Displaying items by tag: Quantum machine learning

Quantum Machine Learning (QML) models of the variational type often consist of a data embedding, followed by a parametrized quantum circuit often called Quantum Neural Network (QNN). So far, QNNs have played a significant role in quantum machine learning applications. However, when it comes to physical implementation, especially in current NISQ (Noisy Intermediate Scale Devices) devices, QNNs face efficiency limitations like the high error rate of NISQ systems, and degraded accuracy compared to noise-free simulation. The same QNN on different hardware platforms has distinctly different performance/accuracy, mainly due to different gate error rates, which severely limits the performance.

So far, various types of noise mitigation techniques have been proposed to reduce the impact of noise when running quantum circuits on NISQ devices. However, these are often either generic techniques that do not leverage the advantages of QNNs, and are therefore only applicable to the inference stage, or they are specific to other algorithms or applications only, such as quantum chemistry. This paper proposes a QNN-specific noise aware framework called RoQNN (Robust QNN) that optimizes QNN robustness in both training and inference stages, boosts the intrinsic robustness of QNN parameters, and improves accuracy on real quantum machines.

The architecture of a QNN considered in this work consists of multiple blocks each having three components i) an encoder which encodes the classical values to quantum states with rotation gates, ii) trainable quantum layers containing parameterized gates to perform certain ML tasks, and iii) measurement of each qubit for obtaining a classical value. The measurement outcomes of one block are passed to the next block, and the architecture works in a three-stage pipeline. First, the measurement outcome distribution of each qubit is normalized across input samples during both training and inference to compensate for information loss. Second, noise is injected to the QNN training process by performing error gate insertion. Injecting noises into neural network training helps in obtaining a smoothed loss landscape for better generalization. Hence, by emulating the real noisy environment when deploying NNs, noise-injection-based training significantly boosts the noise-robustness. This is done by iteratively sampling error gates, inserting them to QNN, and updating weights during training. Finally, post-measurement quantization is carried out to quantize the measurement outcomes to discrete values to effectively correct for quantum noise-induced errors. The quantization corrects errors by value clamping, thus avoiding cascaded error accumulation. Moreover, by sparsifying the parameter space, quantization reduces the NN complexity as a regularization mechanism that mitigates potential overfitting issues.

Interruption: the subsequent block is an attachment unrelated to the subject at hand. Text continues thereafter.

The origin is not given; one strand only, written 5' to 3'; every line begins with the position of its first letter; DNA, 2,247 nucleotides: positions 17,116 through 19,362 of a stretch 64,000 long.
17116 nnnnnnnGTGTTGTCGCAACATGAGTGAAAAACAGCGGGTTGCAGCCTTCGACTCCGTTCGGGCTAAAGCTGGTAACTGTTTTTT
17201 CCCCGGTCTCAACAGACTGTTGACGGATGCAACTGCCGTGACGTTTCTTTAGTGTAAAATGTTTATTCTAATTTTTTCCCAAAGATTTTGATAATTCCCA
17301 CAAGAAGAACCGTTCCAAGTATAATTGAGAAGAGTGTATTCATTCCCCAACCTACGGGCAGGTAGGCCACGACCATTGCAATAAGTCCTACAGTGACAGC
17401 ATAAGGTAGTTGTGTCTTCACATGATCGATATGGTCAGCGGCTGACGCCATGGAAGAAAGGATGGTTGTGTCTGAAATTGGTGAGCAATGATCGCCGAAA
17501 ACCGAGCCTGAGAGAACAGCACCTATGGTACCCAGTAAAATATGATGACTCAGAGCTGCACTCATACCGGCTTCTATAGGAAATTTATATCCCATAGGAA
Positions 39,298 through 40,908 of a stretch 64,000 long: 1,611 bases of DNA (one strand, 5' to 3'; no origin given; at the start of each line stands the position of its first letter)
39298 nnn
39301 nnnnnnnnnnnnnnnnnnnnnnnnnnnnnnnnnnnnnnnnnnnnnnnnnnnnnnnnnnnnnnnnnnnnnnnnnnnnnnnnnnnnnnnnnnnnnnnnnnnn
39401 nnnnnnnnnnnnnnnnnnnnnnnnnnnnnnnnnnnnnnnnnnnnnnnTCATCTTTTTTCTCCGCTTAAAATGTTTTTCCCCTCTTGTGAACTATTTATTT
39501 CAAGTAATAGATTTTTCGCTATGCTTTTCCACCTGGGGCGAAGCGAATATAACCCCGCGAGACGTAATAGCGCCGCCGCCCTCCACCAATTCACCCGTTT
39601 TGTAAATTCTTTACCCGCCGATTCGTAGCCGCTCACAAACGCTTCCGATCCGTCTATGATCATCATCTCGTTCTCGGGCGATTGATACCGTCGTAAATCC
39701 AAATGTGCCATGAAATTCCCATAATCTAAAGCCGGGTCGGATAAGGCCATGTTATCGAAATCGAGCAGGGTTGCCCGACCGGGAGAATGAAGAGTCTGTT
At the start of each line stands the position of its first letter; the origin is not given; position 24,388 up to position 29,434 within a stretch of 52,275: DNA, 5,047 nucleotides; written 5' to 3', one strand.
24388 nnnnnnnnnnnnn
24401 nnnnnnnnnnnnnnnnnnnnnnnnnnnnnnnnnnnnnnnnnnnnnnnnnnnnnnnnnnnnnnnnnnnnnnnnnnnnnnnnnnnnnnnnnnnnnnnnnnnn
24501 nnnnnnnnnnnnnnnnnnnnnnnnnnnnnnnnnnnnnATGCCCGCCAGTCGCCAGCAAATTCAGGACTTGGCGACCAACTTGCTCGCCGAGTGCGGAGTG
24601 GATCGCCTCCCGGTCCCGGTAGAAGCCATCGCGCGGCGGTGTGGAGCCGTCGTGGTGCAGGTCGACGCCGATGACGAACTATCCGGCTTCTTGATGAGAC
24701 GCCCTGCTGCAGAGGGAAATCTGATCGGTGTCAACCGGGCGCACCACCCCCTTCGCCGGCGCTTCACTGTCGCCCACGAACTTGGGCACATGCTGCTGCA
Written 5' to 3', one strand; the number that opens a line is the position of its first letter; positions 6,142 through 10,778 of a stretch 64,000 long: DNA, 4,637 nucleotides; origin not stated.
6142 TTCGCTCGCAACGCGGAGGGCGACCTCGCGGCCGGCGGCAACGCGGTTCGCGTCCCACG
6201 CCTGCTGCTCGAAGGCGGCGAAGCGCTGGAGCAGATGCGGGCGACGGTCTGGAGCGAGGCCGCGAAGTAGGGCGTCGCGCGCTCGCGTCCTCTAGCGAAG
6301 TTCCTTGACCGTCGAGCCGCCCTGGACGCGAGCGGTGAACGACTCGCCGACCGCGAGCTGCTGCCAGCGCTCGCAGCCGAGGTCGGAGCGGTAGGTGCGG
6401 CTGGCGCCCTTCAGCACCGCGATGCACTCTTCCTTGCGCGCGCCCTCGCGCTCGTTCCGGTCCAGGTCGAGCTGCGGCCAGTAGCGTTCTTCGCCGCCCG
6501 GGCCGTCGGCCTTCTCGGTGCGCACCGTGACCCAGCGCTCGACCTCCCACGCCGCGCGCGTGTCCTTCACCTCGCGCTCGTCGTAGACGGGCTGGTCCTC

The experimentation was carried out on 8 prototypical ML classification tasks, including MNIST, Fashion and CIFAR.